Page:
Free Career Workshops in Chicago

Photo: A. Kotok

Do you live and work in the Chicago area? Are you in town for the AAAS meeting? If so, don't miss the opportunity to attend at least one of the career workshops we're offering. All of these workshops are free to AAAS meeting attendees, and even if you don't pay to attend the whole meeting, you can register to attend the career workshops for free.

At the AAAS meeting? Live in the Chicago area? Then please join Science Careers for our free career events.

Kicking off the AAAS meeting's career events at 9:00 a.m. on Friday, 13 February, we offer "Finding Hidden Value in the Job Market." Brooke Allen, a professional in quantitative finance, will show you how to locate those job opportunities you'll definitely miss if you restrict yourself to a conventional job search.

Brooke is the author of two articles published in Science Careers: "In Person: Hiring in a Dysfunctional Job Market" and "Finding Opportunities in a Dysfunctional Job Market." Brooke is an original, creative thinker who has spent a whole career practicing what he preaches, accumulating some great job-seeking stories along the way. His audacity is a model for any job seeker. Employers are welcome, too.

"Finding Hidden Value in the Job Market" will be held at the Hyatt Regency Chicago--the main conference hotel--in the Stetson Conference Center, Suite F.

Next up, in the same room but at 10:30 a.m., comes "Career Boosters for Women and Minority Scientists." Hosted by Science Careers contributing editor Elisabeth Pain, this workshop will look at the barriers women and minority scientists may encounter in their job searches and will offer practical advice on how to overcome them. Drawing on firsthand experiences and the expertise of mentors and principal investigators, this workshop aims to help underrepresented scientists get onto the next rung of the academic career ladder--no matter which rung they happen to be on now.

The panelists will include Robert Fefferman, the Max Mason Distinguished Service Professor in Mathematics (and dean of the physical sciences division) at the University of Chicago; Catherine Cardelús (who was profiled in a Science Careers article), an ecologist and assistant professor at Colgate University; Robert P. Dottin, the director of the Center for Study of Gene Structure and Function at Hunter College of the City University of New York (and the director of JustGarciaHill, a community for minorities in the sciences). Once again, this event will be held in Suite F of the Stetson Conference Center at the Hyatt Regency.

Moving on to Saturday, 14 February, from 10:30 a.m. until noon, Pamela Hines, a senior editor at Science, will present "How to Publish in Science." Hines will discuss the submission, review, approval, and publication process for the journal. The presentation will cover what editors look for in strong submissions and what reviewers are asked to consider when reading manuscripts. Hines will describe the publication process, from submitting a paper through the review process and on to publication. She will also explain what types of papers are suitable for publication in Science and which should be directed instead to a specialty journal. A Q&A session will follow. "How to Publish in Science" will be held in Grand Suite 5 at the Hyatt Regency.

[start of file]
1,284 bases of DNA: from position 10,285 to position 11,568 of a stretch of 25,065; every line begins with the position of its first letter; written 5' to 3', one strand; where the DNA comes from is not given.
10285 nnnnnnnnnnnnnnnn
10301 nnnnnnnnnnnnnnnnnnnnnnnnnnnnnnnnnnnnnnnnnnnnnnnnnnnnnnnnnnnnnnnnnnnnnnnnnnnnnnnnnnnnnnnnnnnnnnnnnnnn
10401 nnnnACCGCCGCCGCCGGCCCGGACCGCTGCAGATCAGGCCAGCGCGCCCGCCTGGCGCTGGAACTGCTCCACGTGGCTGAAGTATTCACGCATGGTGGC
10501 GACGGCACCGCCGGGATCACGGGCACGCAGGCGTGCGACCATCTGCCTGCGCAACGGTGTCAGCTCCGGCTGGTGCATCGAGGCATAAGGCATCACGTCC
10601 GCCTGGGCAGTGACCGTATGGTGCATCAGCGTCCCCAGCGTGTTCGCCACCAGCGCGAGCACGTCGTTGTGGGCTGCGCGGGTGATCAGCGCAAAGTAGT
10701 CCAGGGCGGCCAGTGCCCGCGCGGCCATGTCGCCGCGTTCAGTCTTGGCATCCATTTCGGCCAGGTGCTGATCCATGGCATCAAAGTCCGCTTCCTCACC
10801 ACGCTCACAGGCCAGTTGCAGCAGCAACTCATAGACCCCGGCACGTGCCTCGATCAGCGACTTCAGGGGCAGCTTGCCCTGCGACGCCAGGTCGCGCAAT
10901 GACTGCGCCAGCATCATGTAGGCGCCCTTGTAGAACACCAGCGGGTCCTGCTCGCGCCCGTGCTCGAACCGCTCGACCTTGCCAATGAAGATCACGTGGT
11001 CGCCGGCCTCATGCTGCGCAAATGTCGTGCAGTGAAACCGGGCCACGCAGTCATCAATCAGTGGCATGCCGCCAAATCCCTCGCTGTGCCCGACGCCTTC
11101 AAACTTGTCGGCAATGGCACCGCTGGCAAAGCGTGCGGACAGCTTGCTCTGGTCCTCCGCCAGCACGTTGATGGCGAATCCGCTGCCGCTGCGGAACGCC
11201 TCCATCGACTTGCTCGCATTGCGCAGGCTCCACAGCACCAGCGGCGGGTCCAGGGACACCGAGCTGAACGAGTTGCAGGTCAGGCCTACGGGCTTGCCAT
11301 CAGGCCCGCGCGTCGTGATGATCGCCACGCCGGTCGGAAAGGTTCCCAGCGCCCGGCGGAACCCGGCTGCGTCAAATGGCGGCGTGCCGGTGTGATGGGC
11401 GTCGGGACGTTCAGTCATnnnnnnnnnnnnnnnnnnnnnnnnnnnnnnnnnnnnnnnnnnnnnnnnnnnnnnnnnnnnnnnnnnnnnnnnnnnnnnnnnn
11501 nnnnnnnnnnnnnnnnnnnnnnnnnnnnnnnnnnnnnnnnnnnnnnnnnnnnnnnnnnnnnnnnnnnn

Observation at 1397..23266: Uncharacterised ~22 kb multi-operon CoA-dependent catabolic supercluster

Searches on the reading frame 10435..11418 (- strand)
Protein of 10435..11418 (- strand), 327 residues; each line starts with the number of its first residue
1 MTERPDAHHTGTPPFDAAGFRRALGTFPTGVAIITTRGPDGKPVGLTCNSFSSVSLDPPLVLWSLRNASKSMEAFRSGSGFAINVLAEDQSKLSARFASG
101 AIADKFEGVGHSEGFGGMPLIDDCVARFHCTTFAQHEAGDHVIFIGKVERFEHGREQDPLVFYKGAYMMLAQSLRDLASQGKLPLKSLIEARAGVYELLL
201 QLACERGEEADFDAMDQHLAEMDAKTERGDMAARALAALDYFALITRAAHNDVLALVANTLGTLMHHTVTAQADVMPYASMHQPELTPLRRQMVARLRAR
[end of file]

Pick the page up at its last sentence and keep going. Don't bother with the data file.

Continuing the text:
Then, on Sunday, 15 February, at 10:30 a.m. in Suite F of the Hyatt's Stetson Conference Center, Science Careers and CTSciNet present "Getting Closer to the Clinic: Translational Research Careers for Ph.D.s." Organized by Science Careers contributing editor Kate Travis, the workshop will show you how to approach a career in translational research from the basic-science side.

The session will be chaired by Maryrose Franko, senior program officer at the Howard Hughes Medical Institute. The panelists will include David Engman, president of the National Association of M.D.-Ph.D. Programs and a professor of pathology at Northwestern University; Sarah Gehlert, Helen Ross Professor in the School of Social Service Administration and the Institute of Mind and Biology of the University of Chicago and Associate Director of the University of Chicago's Institute for Translational Medicine; James Surmeier, Nathan Smith Davis Professor and Chair, Department of Physiology at Northwestern University; and Guillermo Ameer, associate professor of Biomedical Engineering and Surgery, Northwestern University.

In addition to the events presented by Science Careers, the meeting hosts a wide range of excellent career-related workshops. There's a complete list here.

Also please stop by the Science Careers Resource Center at the Hyatt's Stetson Conference Center, Suite B/C, where you can browse and collect information about the many career development resources, fellowships, internships, and job-search assistance available from AAAS and many of its affiliated organizations. The center is hosted by the AAAS Center for Careers in Science and Technology.

See you in Chicago!

Jim Austin is the editor of Science Careers.

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